The condition is linked mainly with extreme poverty and the 19th-century Victorian England of Charles Dickens, and can be easily avoided through a balanced diet and exposure to sunlight. But doctors reported this month that cases of the debilitating disease have once again become “disconcertingly common” in Britain.
“Kids tend to stay indoors more these days and play on their computers instead of enjoying the fresh air,” said Simon Pearce, a professor at Newcastle University in northeast England and lead author of a new study on Vitamin D deficiency.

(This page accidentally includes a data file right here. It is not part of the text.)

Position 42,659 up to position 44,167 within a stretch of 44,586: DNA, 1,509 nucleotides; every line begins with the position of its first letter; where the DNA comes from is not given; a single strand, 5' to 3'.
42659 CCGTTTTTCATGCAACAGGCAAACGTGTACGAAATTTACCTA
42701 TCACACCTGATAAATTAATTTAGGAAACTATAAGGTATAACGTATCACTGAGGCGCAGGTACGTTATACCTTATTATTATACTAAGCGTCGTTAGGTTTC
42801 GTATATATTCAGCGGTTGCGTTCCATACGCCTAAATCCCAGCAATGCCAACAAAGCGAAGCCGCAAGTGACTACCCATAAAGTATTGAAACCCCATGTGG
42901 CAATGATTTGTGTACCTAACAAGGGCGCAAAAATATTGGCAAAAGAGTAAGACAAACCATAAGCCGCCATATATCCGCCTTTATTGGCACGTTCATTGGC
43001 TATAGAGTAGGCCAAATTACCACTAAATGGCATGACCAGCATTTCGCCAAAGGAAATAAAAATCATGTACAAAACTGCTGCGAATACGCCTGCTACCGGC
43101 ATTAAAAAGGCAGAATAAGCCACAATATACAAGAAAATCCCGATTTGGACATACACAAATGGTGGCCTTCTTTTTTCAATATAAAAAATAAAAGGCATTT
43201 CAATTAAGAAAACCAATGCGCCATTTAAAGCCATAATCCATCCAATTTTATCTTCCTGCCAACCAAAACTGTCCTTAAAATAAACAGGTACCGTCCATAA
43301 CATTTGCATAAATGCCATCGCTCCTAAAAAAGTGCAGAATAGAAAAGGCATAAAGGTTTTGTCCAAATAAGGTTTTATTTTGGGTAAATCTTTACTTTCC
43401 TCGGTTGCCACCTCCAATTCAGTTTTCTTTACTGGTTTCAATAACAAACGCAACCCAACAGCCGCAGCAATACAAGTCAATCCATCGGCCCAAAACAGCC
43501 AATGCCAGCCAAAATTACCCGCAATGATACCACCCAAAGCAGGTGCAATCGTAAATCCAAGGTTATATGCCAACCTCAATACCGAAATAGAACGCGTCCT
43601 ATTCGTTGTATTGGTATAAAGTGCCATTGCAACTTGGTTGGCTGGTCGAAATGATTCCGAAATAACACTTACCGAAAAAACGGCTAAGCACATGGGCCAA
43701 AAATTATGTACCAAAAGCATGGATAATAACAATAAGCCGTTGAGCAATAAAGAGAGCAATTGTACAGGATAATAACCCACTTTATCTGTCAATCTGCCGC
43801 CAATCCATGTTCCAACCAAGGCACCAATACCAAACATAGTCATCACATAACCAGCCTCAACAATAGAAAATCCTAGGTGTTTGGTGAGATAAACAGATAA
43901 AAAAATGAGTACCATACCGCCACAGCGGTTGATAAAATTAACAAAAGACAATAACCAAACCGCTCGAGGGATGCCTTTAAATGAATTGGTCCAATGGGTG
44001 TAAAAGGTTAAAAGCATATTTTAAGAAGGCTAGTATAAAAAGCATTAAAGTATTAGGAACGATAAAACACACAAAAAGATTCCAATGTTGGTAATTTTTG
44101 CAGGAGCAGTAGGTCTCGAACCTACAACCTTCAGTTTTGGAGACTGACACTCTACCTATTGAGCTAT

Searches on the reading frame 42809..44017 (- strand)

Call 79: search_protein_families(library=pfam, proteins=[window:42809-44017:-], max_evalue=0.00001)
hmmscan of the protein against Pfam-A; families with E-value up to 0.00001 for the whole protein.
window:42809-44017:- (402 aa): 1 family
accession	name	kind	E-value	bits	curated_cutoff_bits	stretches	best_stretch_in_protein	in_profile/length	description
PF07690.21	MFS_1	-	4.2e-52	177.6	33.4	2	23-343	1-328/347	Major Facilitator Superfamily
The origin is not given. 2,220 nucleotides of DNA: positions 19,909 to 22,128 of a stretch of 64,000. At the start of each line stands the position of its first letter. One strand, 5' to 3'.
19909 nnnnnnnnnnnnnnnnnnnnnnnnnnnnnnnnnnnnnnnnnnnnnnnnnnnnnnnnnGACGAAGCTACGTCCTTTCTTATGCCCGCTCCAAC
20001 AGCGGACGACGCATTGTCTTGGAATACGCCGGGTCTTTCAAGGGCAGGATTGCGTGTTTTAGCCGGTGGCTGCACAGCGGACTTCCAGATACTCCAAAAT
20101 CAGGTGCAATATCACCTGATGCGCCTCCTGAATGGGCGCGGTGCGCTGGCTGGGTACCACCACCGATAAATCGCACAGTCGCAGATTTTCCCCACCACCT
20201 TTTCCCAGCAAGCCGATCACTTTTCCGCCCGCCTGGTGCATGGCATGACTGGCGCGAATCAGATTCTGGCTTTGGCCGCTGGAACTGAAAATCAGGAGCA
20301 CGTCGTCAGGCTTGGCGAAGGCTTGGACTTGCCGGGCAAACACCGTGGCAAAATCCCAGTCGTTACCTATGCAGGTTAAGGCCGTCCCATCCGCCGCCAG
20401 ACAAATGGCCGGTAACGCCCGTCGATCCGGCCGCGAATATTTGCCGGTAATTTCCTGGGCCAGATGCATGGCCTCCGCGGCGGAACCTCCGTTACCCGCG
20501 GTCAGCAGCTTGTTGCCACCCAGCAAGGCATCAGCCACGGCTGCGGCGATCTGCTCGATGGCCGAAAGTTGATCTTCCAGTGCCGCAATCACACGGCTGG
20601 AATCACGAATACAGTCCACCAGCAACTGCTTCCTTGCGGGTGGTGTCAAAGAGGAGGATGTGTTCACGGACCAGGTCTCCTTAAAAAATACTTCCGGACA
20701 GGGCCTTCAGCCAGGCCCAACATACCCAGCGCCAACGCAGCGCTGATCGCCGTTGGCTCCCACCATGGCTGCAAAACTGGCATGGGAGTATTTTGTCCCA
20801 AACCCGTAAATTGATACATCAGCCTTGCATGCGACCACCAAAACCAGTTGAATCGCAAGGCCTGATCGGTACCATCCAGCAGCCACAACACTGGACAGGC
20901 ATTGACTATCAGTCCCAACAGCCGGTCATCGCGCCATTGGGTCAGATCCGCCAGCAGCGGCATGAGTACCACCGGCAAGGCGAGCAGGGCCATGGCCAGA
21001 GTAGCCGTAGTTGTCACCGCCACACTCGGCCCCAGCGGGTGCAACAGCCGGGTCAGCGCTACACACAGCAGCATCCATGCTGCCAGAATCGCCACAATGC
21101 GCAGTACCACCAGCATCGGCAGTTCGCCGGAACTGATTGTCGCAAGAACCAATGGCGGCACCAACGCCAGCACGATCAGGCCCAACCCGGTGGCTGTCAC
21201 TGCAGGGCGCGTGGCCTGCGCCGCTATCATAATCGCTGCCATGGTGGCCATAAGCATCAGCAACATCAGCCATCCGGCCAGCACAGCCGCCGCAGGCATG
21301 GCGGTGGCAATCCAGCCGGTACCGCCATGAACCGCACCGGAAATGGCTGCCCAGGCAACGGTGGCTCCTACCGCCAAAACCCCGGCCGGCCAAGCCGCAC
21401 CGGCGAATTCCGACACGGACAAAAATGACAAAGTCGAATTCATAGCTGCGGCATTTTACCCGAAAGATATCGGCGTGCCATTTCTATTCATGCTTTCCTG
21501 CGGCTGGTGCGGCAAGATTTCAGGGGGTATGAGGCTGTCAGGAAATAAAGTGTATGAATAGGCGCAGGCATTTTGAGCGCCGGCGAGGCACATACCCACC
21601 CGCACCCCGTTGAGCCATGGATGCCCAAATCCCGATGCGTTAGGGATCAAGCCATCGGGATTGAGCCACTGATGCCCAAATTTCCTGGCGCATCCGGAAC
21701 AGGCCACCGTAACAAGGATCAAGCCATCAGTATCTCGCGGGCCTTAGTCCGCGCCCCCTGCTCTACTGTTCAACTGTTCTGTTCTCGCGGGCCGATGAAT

“This means their vitamin D levels are worse than in previous years,” he said in a press release.
Half of all adults in Britain — especially in the north — have Vitamin D deficiency in winter and spring, with one-in-six having severe deficiency. The condition has been linked to cardiovascular disease, type 2 diabetes, several kinds of cancer and a soft-bone condition in adults called osteomalacia. While the study focused on Britain, the same trend is likely elsewhere in the industrialised world, the researchers suggested.
Fresh air and sunshine are good for you — your grandmother was right!